Brooklyn Law Review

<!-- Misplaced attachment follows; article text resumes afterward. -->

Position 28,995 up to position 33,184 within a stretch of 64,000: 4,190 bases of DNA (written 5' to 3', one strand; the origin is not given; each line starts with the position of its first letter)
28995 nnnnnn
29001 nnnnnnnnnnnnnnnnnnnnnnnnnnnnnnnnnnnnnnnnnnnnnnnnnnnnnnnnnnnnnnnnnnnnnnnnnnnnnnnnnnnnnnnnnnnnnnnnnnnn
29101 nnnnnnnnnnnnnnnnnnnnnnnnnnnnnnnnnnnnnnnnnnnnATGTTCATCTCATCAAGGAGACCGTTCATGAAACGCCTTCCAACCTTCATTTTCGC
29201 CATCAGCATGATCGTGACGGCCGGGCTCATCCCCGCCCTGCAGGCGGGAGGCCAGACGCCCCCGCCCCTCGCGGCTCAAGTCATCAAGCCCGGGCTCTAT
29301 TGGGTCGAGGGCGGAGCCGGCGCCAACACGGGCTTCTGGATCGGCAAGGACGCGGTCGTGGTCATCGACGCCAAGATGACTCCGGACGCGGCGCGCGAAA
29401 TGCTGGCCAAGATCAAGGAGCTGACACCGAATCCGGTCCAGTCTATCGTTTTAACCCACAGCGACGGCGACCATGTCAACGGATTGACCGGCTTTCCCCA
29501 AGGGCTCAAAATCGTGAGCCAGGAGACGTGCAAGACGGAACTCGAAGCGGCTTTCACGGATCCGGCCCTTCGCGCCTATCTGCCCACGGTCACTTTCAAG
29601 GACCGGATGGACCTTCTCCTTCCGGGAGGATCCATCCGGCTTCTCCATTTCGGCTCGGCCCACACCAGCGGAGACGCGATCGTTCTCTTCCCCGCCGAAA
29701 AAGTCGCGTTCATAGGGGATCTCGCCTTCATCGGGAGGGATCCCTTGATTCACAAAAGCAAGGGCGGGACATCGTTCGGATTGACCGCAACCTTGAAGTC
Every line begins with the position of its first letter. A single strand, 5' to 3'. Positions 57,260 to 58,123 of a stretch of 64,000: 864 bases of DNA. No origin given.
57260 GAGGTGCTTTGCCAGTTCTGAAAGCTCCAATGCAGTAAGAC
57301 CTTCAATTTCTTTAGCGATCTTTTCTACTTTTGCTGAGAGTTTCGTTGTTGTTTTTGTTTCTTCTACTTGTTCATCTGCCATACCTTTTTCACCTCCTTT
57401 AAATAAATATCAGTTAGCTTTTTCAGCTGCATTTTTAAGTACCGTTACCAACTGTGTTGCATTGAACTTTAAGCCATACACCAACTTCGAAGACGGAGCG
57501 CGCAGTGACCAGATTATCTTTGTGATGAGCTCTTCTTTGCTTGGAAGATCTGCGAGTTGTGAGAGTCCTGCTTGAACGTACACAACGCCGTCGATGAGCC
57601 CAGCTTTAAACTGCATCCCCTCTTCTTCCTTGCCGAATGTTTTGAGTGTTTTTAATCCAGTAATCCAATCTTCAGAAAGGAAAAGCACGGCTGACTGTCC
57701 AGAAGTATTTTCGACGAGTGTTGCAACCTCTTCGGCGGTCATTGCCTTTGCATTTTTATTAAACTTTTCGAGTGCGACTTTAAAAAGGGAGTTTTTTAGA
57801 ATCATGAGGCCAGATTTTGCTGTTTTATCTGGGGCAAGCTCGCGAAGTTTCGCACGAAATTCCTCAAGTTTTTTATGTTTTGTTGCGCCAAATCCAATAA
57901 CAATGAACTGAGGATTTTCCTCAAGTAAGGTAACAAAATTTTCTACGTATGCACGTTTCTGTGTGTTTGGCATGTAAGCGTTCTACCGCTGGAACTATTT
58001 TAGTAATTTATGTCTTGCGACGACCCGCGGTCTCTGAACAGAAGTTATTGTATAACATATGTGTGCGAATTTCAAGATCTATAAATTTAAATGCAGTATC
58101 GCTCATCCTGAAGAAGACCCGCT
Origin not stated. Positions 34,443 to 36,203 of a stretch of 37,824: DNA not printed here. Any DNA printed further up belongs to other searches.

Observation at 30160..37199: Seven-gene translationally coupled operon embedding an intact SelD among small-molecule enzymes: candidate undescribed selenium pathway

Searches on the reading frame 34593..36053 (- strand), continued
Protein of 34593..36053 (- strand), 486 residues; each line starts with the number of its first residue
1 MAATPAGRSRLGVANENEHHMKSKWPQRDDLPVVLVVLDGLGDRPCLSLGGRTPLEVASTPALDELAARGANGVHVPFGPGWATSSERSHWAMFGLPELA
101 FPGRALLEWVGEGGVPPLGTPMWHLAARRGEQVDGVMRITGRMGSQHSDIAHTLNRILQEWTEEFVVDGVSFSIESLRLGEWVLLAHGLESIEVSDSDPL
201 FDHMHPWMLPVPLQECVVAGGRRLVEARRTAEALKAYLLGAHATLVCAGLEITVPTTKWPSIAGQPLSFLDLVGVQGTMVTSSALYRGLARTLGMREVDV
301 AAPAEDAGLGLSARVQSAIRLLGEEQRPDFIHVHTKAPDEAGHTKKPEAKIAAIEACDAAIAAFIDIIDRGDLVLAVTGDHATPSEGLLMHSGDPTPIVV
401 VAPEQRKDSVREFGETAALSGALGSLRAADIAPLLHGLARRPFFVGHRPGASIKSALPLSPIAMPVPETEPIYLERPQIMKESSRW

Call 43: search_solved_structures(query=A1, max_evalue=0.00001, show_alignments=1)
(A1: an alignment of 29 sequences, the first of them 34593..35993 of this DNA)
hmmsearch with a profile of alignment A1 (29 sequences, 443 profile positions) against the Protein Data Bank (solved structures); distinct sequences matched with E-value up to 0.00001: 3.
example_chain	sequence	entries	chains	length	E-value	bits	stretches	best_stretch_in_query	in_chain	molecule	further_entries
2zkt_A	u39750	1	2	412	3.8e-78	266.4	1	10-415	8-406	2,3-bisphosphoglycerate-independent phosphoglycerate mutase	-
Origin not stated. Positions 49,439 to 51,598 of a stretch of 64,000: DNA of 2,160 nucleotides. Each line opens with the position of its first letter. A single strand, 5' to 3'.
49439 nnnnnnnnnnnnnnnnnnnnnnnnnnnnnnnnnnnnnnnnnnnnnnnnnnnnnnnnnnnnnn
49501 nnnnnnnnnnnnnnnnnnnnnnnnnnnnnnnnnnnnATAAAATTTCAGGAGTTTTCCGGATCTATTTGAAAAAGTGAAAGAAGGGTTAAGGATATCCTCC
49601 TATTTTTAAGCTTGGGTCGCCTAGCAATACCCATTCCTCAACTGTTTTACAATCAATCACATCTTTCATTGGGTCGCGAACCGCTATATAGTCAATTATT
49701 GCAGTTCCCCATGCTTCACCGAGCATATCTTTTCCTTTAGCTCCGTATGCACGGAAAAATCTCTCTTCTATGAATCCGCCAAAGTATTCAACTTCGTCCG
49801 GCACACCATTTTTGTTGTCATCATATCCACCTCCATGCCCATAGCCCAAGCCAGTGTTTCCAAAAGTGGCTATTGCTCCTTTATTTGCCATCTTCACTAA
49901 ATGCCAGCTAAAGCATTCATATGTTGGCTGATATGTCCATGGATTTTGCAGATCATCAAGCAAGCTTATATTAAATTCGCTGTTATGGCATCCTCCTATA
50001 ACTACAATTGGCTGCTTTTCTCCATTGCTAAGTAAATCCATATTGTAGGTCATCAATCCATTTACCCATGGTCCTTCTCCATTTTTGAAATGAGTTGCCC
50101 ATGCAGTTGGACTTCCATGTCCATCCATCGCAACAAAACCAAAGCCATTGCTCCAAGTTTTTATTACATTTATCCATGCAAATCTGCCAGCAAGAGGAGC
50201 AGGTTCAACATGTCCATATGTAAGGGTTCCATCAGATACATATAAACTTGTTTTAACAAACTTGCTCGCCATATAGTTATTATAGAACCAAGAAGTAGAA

The Supreme Court’s insider trading doctrine has become increasingly convoluted as each effort to cope with novel fact patterns results in a new rule not tethered to principled understanding of the nature of the wrong committed. That this is not a terribly controversial claim is evidence of how far the Court’s jurisprudence has drifted. This essay proposes that the early error was abandonment of concern for third parties who trade on exchanges but who do not enjoy legal access to information possessed by insiders or tippees who receive information from insiders. The Court’s error, the essay contends, rests on a flawed conception of the nature of the unfairness that the penalties for insider trading respond to: it is inequality of access resulting from an insider’s relationship to the source of information. Justices Blackmun and Marshall made this observation in a dissent nearly forty years ago, and this essay contends that the case for acting upon it has only grown stronger as the regulatory environment and investor capabilities have evolved. The essay proposes a relatively modest regulatory reform, accelerating the regulatory requirement that insiders disclose transactions, to protect third party investors and discourage insider misconduct by leveraging the speed and sophistication of modern securities markets. In an effort to help shift debate away from questions of the duty owed by insiders to their principals, the essay contends that future reforms should be guided by the goal of protecting outsider investors.